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Keywords:

  • clonal diversity;
  • clonal size;
  • clonal subrange;
  • clonality;
  • methods;
  • molecular markers;
  • power law;
  • sampling design;
  • spatial autocorrelation;
  • species richness

Abstract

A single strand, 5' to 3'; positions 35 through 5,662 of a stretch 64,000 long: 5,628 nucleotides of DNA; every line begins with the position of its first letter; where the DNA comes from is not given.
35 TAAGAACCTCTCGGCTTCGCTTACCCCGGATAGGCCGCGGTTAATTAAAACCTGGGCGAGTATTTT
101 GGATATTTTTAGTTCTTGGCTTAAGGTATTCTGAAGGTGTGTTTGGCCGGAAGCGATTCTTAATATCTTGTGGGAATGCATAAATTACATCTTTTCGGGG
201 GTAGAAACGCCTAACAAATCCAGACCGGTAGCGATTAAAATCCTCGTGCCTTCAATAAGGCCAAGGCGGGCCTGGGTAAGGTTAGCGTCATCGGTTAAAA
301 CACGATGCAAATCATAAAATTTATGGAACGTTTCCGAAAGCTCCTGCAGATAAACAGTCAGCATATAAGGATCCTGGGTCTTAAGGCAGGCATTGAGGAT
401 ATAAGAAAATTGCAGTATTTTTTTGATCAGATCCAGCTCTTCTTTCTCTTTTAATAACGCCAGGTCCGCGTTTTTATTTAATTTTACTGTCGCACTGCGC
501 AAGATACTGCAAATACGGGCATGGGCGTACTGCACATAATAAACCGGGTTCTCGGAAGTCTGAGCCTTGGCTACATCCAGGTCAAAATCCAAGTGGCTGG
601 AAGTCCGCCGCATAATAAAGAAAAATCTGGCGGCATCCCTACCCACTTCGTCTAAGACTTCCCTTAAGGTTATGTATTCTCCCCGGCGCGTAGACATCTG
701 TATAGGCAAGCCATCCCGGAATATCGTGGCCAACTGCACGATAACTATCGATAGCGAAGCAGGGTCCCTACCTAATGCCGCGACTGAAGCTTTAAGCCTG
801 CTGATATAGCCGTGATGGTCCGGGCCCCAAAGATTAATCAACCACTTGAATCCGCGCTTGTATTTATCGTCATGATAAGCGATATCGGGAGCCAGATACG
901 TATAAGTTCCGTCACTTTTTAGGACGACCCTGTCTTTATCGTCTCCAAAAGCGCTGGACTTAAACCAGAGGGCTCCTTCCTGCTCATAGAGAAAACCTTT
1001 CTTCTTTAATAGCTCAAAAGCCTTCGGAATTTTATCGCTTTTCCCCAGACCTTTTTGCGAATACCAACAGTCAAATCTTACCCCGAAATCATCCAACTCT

Although clonal species are dominant in many habitats, from unicellular organisms to plants and animals, ecological and particularly evolutionary studies on clonal species have been strongly limited by the difficulty in assessing the number, size and longevity of genetic individuals within a population. The development of molecular markers has allowed progress in this area, and although allozymes remain of limited use due to their typically low level of polymorphism, more polymorphic markers have been discovered during the last decades, supplying powerful tools to overcome the problem of clonality assessment. However, population genetics studies on clonal organisms lack a standardized framework to assess clonality, and to adapt conventional data analyses to account for the potential bias due to the possible replication of the same individuals in the sampling. Moreover, existing studies used a variety of indices to describe clonal diversity and structure such that comparison among studies is difficult at best. We emphasize the need for standardizing studies on clonal organisms, and particularly on clonal plants, in order to clarify the way clonality is taken into account in sampling designs and data analysis, and to allow further comparison of results reported in distinct studies. In order to provide a first step towards a standardized framework to address clonality in population studies, we review, on the basis of a thorough revision of the literature on population structure of clonal plants and of a complementary revision on other clonal organisms, the indices and statistics used so far to estimate genotypic or clonal diversity and to describe clonal structure in plants. We examine their advantages and weaknesses as well as various conceptual issues associated with statistical analyses of population genetics data on clonal organisms. We do so by testing them on results from simulations, as well as on two empirical data sets of microsatellites of the seagrasses Posidonia oceanica and Cymodocea nodosa. Finally, we also propose a selection of new indices and methods to estimate clonal diversity and describe clonal structure in a way that should facilitate comparison between future studies on clonal plants, most of which may be of interest for clonal organisms in general.